The Ainu are a group of people in northern Japan whose traditional life was based on a hunting, fishing, and plant-gathering economy; the word ainu means "man." Only about 18,000 Ainu now live on Hokkaidō, the northernmost island of Japan, but the population was much larger in the past and their homeland included at least southern Sakhalin, the Kurile Islands, northern parts of Honshū (the main island of Japan), and adjacent areas.
Not only was their hunting-gathering economy vastly different from that of the neighboring Japanese, Koreans, and Chinese, who had been agriculturalists for several millennia, but they spoke a language of their own, and certain physical characteristics distinguished them from their neighbors.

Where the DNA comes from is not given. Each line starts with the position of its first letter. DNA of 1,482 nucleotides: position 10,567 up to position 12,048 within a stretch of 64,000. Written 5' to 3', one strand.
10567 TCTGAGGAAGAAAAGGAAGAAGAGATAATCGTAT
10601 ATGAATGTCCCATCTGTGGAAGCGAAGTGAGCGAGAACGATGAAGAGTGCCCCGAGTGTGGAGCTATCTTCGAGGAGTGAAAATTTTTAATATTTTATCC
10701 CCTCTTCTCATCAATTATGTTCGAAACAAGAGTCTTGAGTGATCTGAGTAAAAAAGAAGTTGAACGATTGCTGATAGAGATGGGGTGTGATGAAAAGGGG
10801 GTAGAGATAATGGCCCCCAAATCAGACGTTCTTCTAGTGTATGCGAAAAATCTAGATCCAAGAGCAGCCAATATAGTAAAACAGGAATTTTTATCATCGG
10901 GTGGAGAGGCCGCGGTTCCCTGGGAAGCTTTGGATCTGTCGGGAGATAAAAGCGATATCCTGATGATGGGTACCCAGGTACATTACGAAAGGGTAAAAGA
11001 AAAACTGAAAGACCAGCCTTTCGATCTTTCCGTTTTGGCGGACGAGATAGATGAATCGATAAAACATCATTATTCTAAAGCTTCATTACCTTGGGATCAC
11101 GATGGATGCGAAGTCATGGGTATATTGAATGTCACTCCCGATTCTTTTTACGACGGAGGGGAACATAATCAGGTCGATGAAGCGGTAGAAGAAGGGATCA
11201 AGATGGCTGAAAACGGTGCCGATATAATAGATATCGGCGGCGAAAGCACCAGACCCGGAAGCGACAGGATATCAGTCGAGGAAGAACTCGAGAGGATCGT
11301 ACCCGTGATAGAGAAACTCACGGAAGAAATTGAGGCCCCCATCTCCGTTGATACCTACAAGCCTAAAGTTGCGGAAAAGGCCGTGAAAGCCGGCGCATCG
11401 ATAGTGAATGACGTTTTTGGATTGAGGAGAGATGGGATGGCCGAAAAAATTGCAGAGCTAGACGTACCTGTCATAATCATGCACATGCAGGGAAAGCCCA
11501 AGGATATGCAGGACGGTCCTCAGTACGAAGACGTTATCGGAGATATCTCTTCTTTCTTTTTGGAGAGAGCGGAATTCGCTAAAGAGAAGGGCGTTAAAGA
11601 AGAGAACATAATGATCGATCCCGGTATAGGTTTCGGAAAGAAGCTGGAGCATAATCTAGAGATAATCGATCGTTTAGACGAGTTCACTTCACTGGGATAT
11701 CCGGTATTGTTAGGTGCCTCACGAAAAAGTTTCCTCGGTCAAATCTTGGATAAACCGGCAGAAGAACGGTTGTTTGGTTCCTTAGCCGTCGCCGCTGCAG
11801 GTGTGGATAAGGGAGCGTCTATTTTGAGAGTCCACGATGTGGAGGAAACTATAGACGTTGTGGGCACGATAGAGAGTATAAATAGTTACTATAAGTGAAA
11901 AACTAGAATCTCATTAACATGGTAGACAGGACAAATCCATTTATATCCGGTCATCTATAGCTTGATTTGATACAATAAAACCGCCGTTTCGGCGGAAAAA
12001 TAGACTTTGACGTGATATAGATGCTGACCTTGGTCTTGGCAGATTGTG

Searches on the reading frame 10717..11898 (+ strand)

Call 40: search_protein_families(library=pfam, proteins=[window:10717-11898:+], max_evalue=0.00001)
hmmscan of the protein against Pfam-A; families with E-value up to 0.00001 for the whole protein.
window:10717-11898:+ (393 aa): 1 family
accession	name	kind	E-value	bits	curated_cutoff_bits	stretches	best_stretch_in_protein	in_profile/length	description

Far from being monolithic, Ainu culture has been rich in intracultural variation. This article introduces only some of the major differences and similarities among the three major Ainu groups: the Kurile, Sakhalin, and Hokkaidō Ainu. The Hokkaidō Ainu and the Sakhalin Ainu reside on the island of Hokkaidō and the southern half of the island of Sakhalin, respectively. Some use the term "Kurile Ainu" to refer only to the Ainu who occupied the central and northern Kurile Islands, excluding the Ainu on the southern Kuriles, whose way of life was similar to that of the Hokkaidō Ainu. Others use the label "Kurile Ainu" to refer to the Ainu on all the Kurile Islands, which is the practice followed in this article. The island of Sakhalin south of 50° N had always been the homeland of the Sakhalin Ainu, while the territory north of 50° N belonged to the Gilyaks and other peoples.